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Reviews the literature on consumer‐perceived risk over the past 30 years. The review begins by establishing perceived risk’s relationship with related marketing constructs…
Reviews the literature on consumer‐perceived risk over the past 30 years. The review begins by establishing perceived risk’s relationship with related marketing constructs such as involvement and trust. It then tackles some debates within the literature, concerning subjective and objective risk and differences between the concepts of risk and uncertainty. It describes how different models have been devised and operationalised to measure risk and how these have developed over the years. Aims to identify and report the theoretical and model developments over the past 30 years and to propose criteria which researchers can use in deciding the most useful model for their own research. The criteria are: understanding, prediction, suitability for reliability and validity assessment, practicality and usability. It is suggested that the basic two‐component model is still the most generally useful for researchers and practitioners alike.
This article aims to understand the underlying mechanisms through which transformational leadership influences employee job satisfaction and turnover intentions…
This article aims to understand the underlying mechanisms through which transformational leadership influences employee job satisfaction and turnover intentions. Specifically, the study explores the mediation role of employee well-being on the relationships between leadership and both employee job satisfaction and turnover intentions.
Employing a quantitative research method, data were collected from 280 academics and professional staff from an Australian regional university. The Mplus software was used for data analysis.
The results showed that transformational leadership had significant positive impact on employee well-being and job satisfaction while it alleviated employee turnover intentions. Furthermore, employee well-being mediated the effect of transformational leadership on employee job satisfaction and turnover intentions.
The research was cross-sectional, and data were collected from a convenient sample and therefore minimises our ability to generalise the findings to other contexts.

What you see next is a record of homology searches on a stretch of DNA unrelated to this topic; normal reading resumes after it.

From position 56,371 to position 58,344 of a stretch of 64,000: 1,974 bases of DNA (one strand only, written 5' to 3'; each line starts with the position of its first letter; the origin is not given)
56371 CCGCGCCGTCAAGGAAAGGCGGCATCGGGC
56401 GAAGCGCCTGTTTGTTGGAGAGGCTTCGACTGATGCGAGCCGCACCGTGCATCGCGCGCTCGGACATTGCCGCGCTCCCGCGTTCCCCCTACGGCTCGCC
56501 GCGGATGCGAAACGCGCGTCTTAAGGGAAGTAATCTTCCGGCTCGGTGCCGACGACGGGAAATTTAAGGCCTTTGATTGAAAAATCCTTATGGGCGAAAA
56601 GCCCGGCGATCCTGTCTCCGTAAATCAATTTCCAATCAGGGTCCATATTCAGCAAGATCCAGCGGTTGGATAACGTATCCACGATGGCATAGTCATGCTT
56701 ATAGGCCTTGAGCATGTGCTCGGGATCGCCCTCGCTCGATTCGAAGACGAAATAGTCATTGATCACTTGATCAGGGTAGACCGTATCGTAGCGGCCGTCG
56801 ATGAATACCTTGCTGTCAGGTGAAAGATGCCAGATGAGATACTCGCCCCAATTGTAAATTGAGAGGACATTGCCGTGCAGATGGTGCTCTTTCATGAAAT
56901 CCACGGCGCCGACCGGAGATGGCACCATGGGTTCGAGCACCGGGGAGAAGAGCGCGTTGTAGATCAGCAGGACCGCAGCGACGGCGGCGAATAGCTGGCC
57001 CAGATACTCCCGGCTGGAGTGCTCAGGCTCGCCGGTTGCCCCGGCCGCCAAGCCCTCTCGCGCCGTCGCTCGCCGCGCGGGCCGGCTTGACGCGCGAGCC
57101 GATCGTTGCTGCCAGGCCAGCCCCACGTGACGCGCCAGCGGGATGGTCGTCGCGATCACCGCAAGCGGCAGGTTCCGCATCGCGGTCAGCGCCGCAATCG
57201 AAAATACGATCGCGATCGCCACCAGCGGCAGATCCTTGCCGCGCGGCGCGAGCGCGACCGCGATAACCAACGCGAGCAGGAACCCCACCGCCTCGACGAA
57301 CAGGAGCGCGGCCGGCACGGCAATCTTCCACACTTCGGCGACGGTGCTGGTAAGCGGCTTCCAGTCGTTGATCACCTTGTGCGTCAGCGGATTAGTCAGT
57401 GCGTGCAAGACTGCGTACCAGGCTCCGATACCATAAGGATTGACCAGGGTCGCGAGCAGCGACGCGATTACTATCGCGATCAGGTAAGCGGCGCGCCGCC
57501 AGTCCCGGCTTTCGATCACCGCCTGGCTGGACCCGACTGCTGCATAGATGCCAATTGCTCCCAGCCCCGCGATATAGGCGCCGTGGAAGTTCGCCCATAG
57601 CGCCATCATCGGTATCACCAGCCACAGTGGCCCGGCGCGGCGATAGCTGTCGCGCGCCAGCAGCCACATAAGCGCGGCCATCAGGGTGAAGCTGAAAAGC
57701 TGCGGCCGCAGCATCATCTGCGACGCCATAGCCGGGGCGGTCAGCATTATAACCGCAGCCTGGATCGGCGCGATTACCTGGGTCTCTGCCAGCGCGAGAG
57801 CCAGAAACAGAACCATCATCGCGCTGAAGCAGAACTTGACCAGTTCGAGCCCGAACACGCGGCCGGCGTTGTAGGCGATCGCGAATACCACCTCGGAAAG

Effective leadership, employee well-being, job satisfaction and employee turnover are of strategic importance in the higher education sector in Australia and internationally. These findings will therefore provide a basis for university policy makers to craft relevant policies that promote effective leader behaviours and enhance employee well-being as they facilitate employee job satisfaction and minimise turnover intentions among higher education sector employees (i.e. academics and professional staff).
Our study provides a unique contribution to knowledge as it explains the mediation effect of employee well-being on the relation between transformational leadership a, job satisfaction and turnover intentions.
The purpose of this paper is to introduce a special issue which looks into how militarization can be seen as an entity from which international business, management and organization can or cannot glean potentially useful lessons.
Five papers have been used to give a suitable basis for the reconceptualisation and recontextualisation of the military and militarization in relation to international business.
Several key tasks are achieved in rephrasing the issues of militarization in relation to international business. A wide national and cultural span is covered.
In developing and assembling this collection of papers claim cannot be laid to have answered issues on militarization, ground has been laid and reference points provided for a much needed wider critical debate.
Interest in employee mindfulness has increased dramatically in recent years, fueled by several important conceptual articles, numerous studies documenting the benefits of…
Interest in employee mindfulness has increased dramatically in recent years, fueled by several important conceptual articles, numerous studies documenting the benefits of mindfulness for employee outcomes, and the adoption of mindfulness-based practices in many Fortune 500 organizations. Despite this growing interest, the vast majority of research on employee mindfulness has taken an intrapersonal focus, failing to appreciate the ways in which mindfulness may enhance work-related relational processes and outcomes. The authors explore possible associations between mindfulness and relationally oriented workplace phenomena, drawing from interdisciplinary scholarship examining mindfulness in romantic relationships, child–parent relationships, patient–healthcare provider relationships, and student–teacher relationships. A framework is proposed that links mindfulness to three distinct relationally oriented processes, which are expected to have downstream effects on work-related relational outcomes. The authors then take the proposed framework and discuss possible extensions to a variety of unique workplace relationships and discuss critical next steps in advancing the relational science of mindfulness.